Marty Lurie Talks San Francisco Giants Baseball

Rick Eymer on the Road

Mark Mauro is an umpire in the Eastern League. The reason that’s important for this particular story is that he’s the reason I was able to visit Miller Park in Milwaukee, PNC Park in Pittsburgh, Comerica Park in Detroit, and old-time favorite Wrigley Field in Chicago.

Mauro and I attended the same high school in San Mateo, Calif. (Serra High) that produced Barry Bonds. Mauro later graduated from Duquesne University in Pittsburgh. When he was accepted at Umpire school in 1997, I promised him I would visit him at least once every year at what ever level he was working.

That meant trips to Billings, Mont., Medford, Ore., Kane County, Ill. and San Jose, Calif., all various levels of Rookie and A ball, the past few seasons.

Mauro made it to Double-A this year, and I decided, along with friends Randy Vogel, Stephen Vogel and the Hewey family of San Diego (whom all know Mark), to make it a vacation trip. Milwaukee, Detroit and Pittsburgh, all new parks within the past two years, were a must to visit and close enough to Altoona, Pa., where Mark was working that week, to make the trip.

Marty Lurie is also a good friend of mine, and I told him I was bringing along the T-shirt from his radio program on KABL “Right Off the Bat” that he gave me during spring training. I made it my trip shirt.

Randy, Stevie (he’s a 12-year-old from San Jose who knows more about baseball than Randy and I put together) and I flew into Chicago’s O’Hare Airport, immediately rented a car and made the trip to Milwaukee.

Miller Park is 180 degrees from County Stadium even if the Brewers are struggling again. The fans in Milwaukee may be the friendlist in baseball.

We began by sitting in the wrong seats, and the couple who came in the first inning to claim them were apologetic for kicking us out. It pained them to do so. Everything about the new parks are available at Miller. We sat in the upper deck as Chan Ho Park beat the Brewers. Our view of left field was slightly blocked, but that’s the only complaint I had about the stadium.

Parking was a pleasure and traffic ran smoothly in and out. Wrigley Field, depite all the new stadiums in the past eight years, is still my favorite. I try to attend at least one game there every year. If there’s one park to visit in the major leagues, this is it. Nestled into a neighborhood on the north side of Chicago, it’s what every new ballpark aspires to achieve. We were fortunate enough to be there on a day Sammy Sosa went crazy: four hits, including a home run, six RBIs. A beautiful day.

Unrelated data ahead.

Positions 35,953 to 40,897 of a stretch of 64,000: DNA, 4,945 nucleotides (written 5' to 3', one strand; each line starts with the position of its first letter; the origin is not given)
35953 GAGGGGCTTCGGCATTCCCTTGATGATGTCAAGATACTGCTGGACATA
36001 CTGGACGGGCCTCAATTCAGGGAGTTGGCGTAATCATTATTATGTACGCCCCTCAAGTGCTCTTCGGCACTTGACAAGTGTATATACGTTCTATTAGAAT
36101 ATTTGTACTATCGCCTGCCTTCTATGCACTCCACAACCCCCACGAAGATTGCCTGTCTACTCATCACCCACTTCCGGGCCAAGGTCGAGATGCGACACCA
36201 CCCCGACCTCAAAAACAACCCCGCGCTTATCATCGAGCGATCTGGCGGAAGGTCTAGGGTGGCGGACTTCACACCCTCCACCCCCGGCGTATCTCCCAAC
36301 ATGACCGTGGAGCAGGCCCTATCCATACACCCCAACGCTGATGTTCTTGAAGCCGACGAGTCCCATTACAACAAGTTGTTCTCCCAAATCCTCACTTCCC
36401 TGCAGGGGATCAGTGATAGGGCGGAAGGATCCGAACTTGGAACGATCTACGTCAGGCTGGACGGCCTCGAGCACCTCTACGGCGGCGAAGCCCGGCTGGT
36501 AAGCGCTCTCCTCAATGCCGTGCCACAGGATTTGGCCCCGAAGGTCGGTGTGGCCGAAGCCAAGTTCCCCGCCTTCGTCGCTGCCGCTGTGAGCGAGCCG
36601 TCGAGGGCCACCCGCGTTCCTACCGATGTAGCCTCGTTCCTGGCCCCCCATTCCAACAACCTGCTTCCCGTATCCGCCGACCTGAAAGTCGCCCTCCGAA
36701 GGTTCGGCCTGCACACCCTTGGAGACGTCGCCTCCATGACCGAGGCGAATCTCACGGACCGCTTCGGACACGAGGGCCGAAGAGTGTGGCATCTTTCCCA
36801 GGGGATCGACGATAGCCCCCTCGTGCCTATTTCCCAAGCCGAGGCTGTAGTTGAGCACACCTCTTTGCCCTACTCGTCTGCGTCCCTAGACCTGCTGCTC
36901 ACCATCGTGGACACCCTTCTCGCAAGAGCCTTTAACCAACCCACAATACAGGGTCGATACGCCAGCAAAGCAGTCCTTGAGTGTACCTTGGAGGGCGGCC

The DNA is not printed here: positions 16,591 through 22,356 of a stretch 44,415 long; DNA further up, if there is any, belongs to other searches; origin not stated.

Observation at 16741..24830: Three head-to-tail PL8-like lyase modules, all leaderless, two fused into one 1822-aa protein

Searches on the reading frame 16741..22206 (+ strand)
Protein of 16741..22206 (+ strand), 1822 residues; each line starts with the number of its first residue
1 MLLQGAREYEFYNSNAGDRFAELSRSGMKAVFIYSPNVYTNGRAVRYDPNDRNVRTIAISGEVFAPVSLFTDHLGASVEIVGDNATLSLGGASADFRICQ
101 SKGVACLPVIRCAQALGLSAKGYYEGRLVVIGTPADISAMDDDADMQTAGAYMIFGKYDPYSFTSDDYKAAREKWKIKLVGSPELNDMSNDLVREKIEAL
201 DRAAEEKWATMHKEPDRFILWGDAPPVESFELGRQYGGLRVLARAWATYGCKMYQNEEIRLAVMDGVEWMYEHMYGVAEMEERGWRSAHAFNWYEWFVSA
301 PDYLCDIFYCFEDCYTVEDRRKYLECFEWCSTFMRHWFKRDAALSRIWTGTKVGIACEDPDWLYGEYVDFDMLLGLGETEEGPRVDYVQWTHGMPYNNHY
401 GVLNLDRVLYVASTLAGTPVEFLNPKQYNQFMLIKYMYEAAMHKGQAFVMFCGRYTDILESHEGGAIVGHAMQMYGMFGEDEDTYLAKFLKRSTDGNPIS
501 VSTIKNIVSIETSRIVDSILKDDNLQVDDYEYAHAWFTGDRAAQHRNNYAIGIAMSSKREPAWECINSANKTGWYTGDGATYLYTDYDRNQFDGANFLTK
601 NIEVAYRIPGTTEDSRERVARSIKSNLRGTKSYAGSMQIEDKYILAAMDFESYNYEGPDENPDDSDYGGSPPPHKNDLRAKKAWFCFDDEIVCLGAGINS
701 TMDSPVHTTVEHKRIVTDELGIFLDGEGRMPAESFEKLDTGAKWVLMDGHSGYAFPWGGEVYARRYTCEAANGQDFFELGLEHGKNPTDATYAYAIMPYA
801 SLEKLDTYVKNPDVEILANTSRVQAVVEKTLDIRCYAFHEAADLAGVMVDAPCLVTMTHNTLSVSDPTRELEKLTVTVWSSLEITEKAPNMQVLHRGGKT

The next day, we met up with the Hewey family at the Pittsburgh airport, rented a van and drove to Akron, Ohio for a minor-league game between the Aeros and New Britian RockCats. Eddie Taubensee was making a rehab start for the RockCats. Akron has a nice new ballpark that was filled with participants of this year’s Soap Box Derby.

The Football Hall of Fame, the Rock and Roll Hall of Fame and a visit to Jacobs Field in Cleveland followed. Our seats were one row from the top of the stadium down the left field line. Needless to say, we couldn’t follow the game very well. The Chicago White Sox beat the Indians, 5-4, as Jose Canseco hit a three-run homer.

In case you didn’t remember that my name is Rick!

We followed the Indians to Detroit the next night, and Cleveland was more successful with Bartolo Colon on the mound. Comerica Park would be the jewel of the majors if some national writer would pay attention. The Tigers paid attention to detail in designing this park, right across the street from Hockeytown Cafe and the Fox Theatre, where Nina Simone was performing that night. We had great seats in the lower level down the left field line.

As good as the fans are in Miwaukee, are as bad as the fans are in Detroit. This is more of a hockey town and it didn’t appear that many of the fans cared about their fellow patrons. The younger fans were especially inconsiderate of others, standing and moving about without concern for the action of the field.

However, the park itself is worth the trip. Detailed work all the way around, with Tigers being the main theme: Tiger statutes, concrete Tigers holding lighted baseballs in their mouth, and the Tiger player statutes out in right center field. Beautifully constructed, and a pleasant place to watch a game despite fans’ behavior.

PNC Park in Pittsburgh also seemed to take all the lessons of its precessors and put it to good use along the Ohio River. It’s a breath-taking stadium. Get there early enough to take the river walk and you won’t be disappointed. Take time to walk around the inside of the park too, and stop by the pizzeria, one of the best deals in sports. Generous portions at a decent price. Brian Giles’ grand slam homer in the bottom of the ninth highlighted a terrific comeback by the Pirates in a 9-7 win. Even three homers by Houston’s Vinny Castilla weren’t enough.

We ended the trip in Altoona, which has a roller coaster just beyond the right field fence. It’s a hoot. Another new park. If you ever run into Trevor Hewey, ask him about, well, I forgot their names, but they were pretty cute girls. We spent two days in Altoona visiting with Mark and his umpire partners. We also saw Terry Mulholland pitch a couple of innings in a rehab start.

It’s great to support your local teams, but baseball can also be enjoyed when you’re on the road. Pick a couple of parks, and Wrigley Field, Comerica Park, Miller Park and PNC Park are good places to start, and you’ll begin to appreciate how baseball is played.

Of course, another way to appreciate baseball is to listen to Marty Lurie’s show on KABL (960 AM in the Bay Area) 1 hour and 10 minutes before every Oakland game.


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